One of my favourite spring classics is pizza rustica, a savoury pie. It’s made with ricotta, pecorino, eggs and silverbeet.
SKILL LEVEL: EASY
- 2 cups plain flour
- 75 ml of extra-virgin olive oil
- 3 tbsp white wine pinch of salt
- 3-3½ tbsp of cold water
- 1 egg mixed with
- 2 tbsp of milk
- 1bunch Swiss chard or silverbeet, well washed and central rib removed
- 400 g fresh full-cream ricotta, well drained
- ½ cup(150 g) diced salami or soppressata (omit for a vegetarian version)
- salt flakes and freshly ground black pepper
- ½ tsp freshly grated nutmeg
- Resting time 30 minutes
- Cooling time 30 minutes
- Place flour, olive oil, wine, salt and 3 tablespoons of water in a food processor and pulse 10-12 times or until the mixture resembles wet sand. Add the remaining water if the dough is too dry. Tip the dough onto a floured surface and press it together with your hands. Shape the dough into a disk, cover it in plastic film and rest in the fridge for 30 minutes. In the meantime, make your filling.
- Preheat your oven to 200°C (180°C fan-forced). Grease and flour a 20 cm tart tin.
- To make the filling, blanch the chard or silverbeet leaves in salted boiling water for 2–3 minutes. Drain, then plunge them into ice-cold water to preserve their intense emerald hue. Drain again and set aside. Place the ricotta in a large bowl and beat until creamy. Add the eggs and salami or soppressata (if using) and season with salt, pepper and nutmeg. Stir in the cooked chard.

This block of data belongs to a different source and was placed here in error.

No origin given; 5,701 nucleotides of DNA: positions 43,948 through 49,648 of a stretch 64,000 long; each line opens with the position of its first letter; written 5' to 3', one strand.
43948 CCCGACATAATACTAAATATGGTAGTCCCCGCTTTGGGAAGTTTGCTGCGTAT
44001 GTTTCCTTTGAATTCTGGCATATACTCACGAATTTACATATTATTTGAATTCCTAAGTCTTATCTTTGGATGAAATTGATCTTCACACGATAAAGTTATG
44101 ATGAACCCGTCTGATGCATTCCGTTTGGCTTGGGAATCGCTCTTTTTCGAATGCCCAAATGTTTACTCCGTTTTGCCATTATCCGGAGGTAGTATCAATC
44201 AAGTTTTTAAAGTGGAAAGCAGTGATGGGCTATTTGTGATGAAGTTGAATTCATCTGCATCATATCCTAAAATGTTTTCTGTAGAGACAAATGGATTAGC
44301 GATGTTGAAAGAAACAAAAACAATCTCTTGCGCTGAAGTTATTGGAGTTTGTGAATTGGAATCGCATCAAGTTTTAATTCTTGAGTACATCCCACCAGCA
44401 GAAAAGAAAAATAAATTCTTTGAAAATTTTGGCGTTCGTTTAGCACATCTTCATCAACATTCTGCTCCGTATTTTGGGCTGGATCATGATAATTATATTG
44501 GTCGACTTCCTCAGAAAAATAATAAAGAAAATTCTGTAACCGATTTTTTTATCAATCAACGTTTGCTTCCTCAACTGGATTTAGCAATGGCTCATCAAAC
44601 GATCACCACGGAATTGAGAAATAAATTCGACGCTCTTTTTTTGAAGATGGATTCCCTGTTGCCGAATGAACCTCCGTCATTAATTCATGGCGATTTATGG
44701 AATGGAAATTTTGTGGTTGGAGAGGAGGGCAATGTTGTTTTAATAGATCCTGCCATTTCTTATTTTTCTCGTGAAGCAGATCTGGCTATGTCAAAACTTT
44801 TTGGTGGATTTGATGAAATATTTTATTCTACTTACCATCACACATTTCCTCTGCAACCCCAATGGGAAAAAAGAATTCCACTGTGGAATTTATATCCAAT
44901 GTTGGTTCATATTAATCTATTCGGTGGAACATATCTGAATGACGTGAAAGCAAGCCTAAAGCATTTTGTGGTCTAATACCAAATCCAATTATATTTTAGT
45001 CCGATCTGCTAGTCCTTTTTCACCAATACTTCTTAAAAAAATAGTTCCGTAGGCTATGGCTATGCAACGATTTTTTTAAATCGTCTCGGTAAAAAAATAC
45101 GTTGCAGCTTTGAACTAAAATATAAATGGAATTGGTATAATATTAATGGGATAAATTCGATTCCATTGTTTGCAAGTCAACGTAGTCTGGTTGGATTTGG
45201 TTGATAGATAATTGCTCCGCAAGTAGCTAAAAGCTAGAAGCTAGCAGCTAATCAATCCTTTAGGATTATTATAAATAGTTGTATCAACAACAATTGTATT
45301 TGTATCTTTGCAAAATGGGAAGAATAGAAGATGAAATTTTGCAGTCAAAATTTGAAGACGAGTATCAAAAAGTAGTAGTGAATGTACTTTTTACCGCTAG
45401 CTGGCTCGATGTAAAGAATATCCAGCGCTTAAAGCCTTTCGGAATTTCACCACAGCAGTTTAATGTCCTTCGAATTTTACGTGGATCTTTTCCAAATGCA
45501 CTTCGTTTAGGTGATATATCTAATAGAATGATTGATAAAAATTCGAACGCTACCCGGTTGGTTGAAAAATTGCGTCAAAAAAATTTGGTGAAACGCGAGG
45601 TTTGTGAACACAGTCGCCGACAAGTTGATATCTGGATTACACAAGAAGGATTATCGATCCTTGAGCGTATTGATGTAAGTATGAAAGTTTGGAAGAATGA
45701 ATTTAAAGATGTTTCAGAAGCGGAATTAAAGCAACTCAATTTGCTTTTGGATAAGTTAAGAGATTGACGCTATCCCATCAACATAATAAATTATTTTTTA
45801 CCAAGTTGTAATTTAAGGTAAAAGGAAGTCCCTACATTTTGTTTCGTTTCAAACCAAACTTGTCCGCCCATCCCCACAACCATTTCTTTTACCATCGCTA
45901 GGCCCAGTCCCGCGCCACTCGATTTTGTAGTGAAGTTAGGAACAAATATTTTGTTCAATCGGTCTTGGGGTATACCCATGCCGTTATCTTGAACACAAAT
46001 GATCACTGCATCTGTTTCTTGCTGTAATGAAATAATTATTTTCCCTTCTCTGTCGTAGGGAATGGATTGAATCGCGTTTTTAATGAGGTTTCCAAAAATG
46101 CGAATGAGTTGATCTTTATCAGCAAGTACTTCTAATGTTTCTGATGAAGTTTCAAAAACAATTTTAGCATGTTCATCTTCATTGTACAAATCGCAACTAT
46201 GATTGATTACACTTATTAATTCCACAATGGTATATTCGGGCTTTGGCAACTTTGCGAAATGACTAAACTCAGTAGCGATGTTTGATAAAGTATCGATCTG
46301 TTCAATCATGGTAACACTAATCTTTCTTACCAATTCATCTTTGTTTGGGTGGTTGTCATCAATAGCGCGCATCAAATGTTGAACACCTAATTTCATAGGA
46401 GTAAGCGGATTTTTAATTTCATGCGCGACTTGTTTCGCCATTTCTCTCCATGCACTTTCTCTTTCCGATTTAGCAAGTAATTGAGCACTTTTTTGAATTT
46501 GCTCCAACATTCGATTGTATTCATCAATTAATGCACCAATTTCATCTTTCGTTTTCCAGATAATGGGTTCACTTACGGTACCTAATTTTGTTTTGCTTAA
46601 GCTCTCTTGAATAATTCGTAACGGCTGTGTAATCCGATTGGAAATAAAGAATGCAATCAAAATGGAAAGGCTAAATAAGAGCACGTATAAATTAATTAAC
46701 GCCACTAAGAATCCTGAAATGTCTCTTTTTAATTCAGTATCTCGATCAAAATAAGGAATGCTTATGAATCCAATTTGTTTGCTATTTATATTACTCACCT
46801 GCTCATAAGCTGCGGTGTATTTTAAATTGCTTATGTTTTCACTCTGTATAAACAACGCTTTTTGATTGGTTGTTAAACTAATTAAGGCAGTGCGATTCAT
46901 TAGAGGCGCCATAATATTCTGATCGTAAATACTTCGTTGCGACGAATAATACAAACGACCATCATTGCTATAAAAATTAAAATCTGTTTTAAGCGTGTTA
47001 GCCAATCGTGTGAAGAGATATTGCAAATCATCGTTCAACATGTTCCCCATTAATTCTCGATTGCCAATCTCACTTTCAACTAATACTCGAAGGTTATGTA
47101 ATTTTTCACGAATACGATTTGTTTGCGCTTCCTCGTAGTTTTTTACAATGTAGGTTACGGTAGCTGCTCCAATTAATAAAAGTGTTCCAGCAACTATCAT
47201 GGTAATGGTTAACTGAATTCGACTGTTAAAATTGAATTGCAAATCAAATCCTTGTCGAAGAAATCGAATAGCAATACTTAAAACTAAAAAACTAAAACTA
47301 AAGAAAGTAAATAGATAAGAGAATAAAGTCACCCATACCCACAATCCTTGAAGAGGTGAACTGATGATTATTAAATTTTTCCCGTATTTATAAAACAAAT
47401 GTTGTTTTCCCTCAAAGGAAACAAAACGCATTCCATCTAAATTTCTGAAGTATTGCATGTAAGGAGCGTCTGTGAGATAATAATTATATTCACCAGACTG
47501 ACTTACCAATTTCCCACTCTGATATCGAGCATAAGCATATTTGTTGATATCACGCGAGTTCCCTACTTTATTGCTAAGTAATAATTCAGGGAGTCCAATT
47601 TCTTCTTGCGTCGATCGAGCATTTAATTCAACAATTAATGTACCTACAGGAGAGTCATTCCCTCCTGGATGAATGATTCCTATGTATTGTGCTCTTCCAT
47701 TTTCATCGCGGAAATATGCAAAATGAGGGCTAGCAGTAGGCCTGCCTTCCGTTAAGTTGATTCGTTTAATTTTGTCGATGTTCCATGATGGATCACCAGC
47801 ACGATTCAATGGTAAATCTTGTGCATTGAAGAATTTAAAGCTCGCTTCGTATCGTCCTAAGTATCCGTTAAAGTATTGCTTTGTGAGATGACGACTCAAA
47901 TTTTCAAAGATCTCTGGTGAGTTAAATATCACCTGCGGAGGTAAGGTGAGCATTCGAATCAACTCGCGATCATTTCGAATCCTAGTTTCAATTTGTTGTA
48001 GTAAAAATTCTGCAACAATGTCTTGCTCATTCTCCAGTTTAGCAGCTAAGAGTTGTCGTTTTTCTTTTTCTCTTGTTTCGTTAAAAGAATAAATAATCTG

- Take the dough out of the fridge and roll it to 3-4 mm thick. Gently place it in a greased and floured tart tim and trim the edged, reserving the scraps for later. Put the filling into the tart shell, decorate the top with a lattice pattern using the reserved pastry scraps, then brush with egg wash. Bake for 30-35 minutes. Remove from the oven and cool in the tin before serving.
- You can make the pastry the day before and keep it in the fridge, well wrapped in plastic film. Allow it to come to room temperature before rolling it out.
Oven temperatures are for conventional; if using fan-forced (convection), reduce the temperature by 20˚C. | We use Australian tablespoons and cups: 1 teaspoon equals 5 ml; 1 tablespoon equals 20 ml; 1 cup equals 250 ml. | All herbs are fresh (unless specified) and cups are lightly packed. | All vegetables are medium size and peeled, unless specified. | All eggs are 55-60 g, unless specified.